A road that is already bankrupt is usually the one which most recklessly breaks established rates and starts a rate war. Such a road will enter the most reckless competition in order to obtain business under any conditions. A rate which will pay operating expenses, even though it necessitates a default of the interest on the bonds and, of course, pays no dividends, is doing better than to remain idle, since, if it pays the operating expenses, it is at least maintaining its road-bed and track in some sort of condition. Therefore such a road will try to obtain business at any rate which will actually pay the operating expenses. The solvent road which is so situated that it must meet the competition of the road which is recklessly cutting rates has forced upon it the alternative of accepting business at much less than its usual rates or refusing it altogether. If the general manager can estimate that such business can be handled at a rate which will more than cover the additional operating expenses, he is justified in accepting the business, especially since it will actually prove a source of profit to the road. It is claimed that those who ship their freight on the non-competitive high rates are helping to pay the freight of others. This is not true, since the others will not pay anything to the road except at the reduced rate. As a matter of fact, it might even be said that the low-rate shipper helps to pay the freight of the high-rate shipper, since the profits of the road are increased by the payments made by the low-rate competitive shipper, thus enabling the road to reduce the rates of the high-rate non-competitive shipper. We are thus led to the conclusion that freight-rates are not, and cannot be, based on any rational estimate of the cost of service. The railroads really charge "what traffic will bear,", and this charge is determined very largely by causes over which the railroads have little or no control. This will be discussed later.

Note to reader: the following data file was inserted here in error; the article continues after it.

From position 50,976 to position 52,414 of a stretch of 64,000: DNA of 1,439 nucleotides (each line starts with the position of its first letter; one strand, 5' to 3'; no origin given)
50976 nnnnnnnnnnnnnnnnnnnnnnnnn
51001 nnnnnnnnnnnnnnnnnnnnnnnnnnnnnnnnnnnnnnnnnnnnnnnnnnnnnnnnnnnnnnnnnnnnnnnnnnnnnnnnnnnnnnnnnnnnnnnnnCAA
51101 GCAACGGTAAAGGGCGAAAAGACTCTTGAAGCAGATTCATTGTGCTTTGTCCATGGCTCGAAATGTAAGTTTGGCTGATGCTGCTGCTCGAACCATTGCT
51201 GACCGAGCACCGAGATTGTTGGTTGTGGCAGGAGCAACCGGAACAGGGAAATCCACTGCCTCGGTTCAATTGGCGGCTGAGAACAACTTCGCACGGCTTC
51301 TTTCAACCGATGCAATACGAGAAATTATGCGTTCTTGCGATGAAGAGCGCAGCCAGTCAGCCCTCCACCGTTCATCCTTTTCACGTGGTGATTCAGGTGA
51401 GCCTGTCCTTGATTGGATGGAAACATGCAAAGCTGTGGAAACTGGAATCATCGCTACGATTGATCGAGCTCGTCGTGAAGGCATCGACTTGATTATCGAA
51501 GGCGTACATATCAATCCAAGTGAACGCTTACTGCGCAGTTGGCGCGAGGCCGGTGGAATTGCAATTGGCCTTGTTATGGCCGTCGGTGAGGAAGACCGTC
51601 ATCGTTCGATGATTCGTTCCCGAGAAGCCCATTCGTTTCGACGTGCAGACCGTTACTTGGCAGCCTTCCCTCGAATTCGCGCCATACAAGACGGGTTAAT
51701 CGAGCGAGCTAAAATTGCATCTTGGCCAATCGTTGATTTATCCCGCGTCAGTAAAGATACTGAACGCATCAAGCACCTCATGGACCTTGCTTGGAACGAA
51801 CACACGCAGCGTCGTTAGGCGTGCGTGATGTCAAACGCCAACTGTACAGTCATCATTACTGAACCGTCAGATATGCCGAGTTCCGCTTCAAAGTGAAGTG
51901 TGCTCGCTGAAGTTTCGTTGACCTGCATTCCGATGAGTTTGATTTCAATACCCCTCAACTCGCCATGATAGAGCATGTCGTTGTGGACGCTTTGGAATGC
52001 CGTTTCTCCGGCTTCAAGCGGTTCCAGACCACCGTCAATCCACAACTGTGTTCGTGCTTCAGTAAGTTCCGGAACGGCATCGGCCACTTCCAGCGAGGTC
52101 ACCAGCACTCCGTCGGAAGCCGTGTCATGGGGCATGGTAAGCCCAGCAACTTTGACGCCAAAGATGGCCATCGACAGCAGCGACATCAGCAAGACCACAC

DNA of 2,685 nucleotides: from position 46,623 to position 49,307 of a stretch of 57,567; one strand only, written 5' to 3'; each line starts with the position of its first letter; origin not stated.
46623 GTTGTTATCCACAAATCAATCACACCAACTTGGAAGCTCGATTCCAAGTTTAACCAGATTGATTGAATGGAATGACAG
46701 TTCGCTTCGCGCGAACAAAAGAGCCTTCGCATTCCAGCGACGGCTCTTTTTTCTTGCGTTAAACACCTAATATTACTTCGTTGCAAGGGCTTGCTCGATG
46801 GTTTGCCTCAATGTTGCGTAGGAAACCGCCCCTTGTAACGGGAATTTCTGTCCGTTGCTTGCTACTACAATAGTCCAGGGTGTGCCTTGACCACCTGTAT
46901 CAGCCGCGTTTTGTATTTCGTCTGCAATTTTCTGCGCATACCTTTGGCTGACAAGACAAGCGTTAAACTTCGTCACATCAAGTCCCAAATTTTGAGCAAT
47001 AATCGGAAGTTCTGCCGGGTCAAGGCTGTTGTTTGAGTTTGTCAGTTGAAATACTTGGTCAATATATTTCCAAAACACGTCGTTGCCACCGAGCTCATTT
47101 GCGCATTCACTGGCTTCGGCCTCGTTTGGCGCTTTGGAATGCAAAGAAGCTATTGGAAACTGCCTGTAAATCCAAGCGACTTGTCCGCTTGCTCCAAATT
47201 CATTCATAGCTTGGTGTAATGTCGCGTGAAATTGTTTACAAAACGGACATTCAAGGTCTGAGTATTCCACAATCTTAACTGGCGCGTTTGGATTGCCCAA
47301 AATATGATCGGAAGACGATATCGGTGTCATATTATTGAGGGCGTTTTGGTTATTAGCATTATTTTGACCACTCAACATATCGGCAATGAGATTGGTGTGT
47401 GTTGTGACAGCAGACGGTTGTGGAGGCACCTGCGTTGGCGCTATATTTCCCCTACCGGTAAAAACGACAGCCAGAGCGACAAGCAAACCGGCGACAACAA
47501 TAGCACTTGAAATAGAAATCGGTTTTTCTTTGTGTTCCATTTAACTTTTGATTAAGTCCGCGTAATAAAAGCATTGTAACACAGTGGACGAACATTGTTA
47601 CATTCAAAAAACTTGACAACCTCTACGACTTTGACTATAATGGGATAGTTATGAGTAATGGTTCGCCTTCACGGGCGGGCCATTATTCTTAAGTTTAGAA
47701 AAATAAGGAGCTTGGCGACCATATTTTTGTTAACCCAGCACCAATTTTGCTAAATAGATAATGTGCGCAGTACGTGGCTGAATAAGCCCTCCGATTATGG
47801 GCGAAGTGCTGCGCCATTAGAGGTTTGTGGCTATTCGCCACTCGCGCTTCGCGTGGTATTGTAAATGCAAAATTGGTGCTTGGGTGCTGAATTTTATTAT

30. Indirect Competition

It has frequently been stated in this book that the prosperity of a railroad company is very intimately connected with that of the community which it serves. A large part of the business of a railroad is freight business. The freight business of a railroad depends on the business prosperity of its customers. Commercial competition requires that a manufacturer shall not only manufacture his goods as cheaply as his competitors, but that he shall also be able to deliver the goods at the very door of his customers as cheaply as another manufacturer. Since a very considerable item in this total cost is the cost of transportation, it becomes a matter of business for the railroad to assist the manufacturer by making the freight-rate, if possible, at such a figure that it will permit the manufacturer to meet the competition of others. If the manufacturer cannot do this, he cannot do business at all, and the railroad company loses his business altogether. This course of reasoning is the justification of the discriminations which have been practiced by railroad companies in favor of certain shippers. These shippers could not do business profitably, except at certain freight-rates which were below the normal. The railroads could handle such business as extra business at a profit, and could make more money on such an arrangement than by not handling the business at all. Of course there are reasons which make such discriminations unjust as well as illegal, especially when these methods have been used to build up the wealth of great monopolies. A treatise of this sort is not the place to discuss discriminations, but the above statements have been made to show why discriminations may be profitable to the railroad company. The indirect competition furnished by other railroads, who are trying to build up their own prosperity by building up the prosperity of the shippers along their lines, is one of the most potent causes to reduce freight-rates, even to a shipper who has absolutely no choice except to ship his goods on the one road which passes his place of business. The railroad company is therefore virtually compelled to reduce its freight-rates to a point where they will pay the operating expenses and leave as much margin as possible on the capital investment. It will thus be seen that a profit which is made out of the low-grade competitive business will actually enable the railroad management to reduce the freight-rate on the so-called non-competitive business, if it is found necessary to do so in order that the local shipper may meet the competition of another shipper on a railroad perhaps 200 miles away.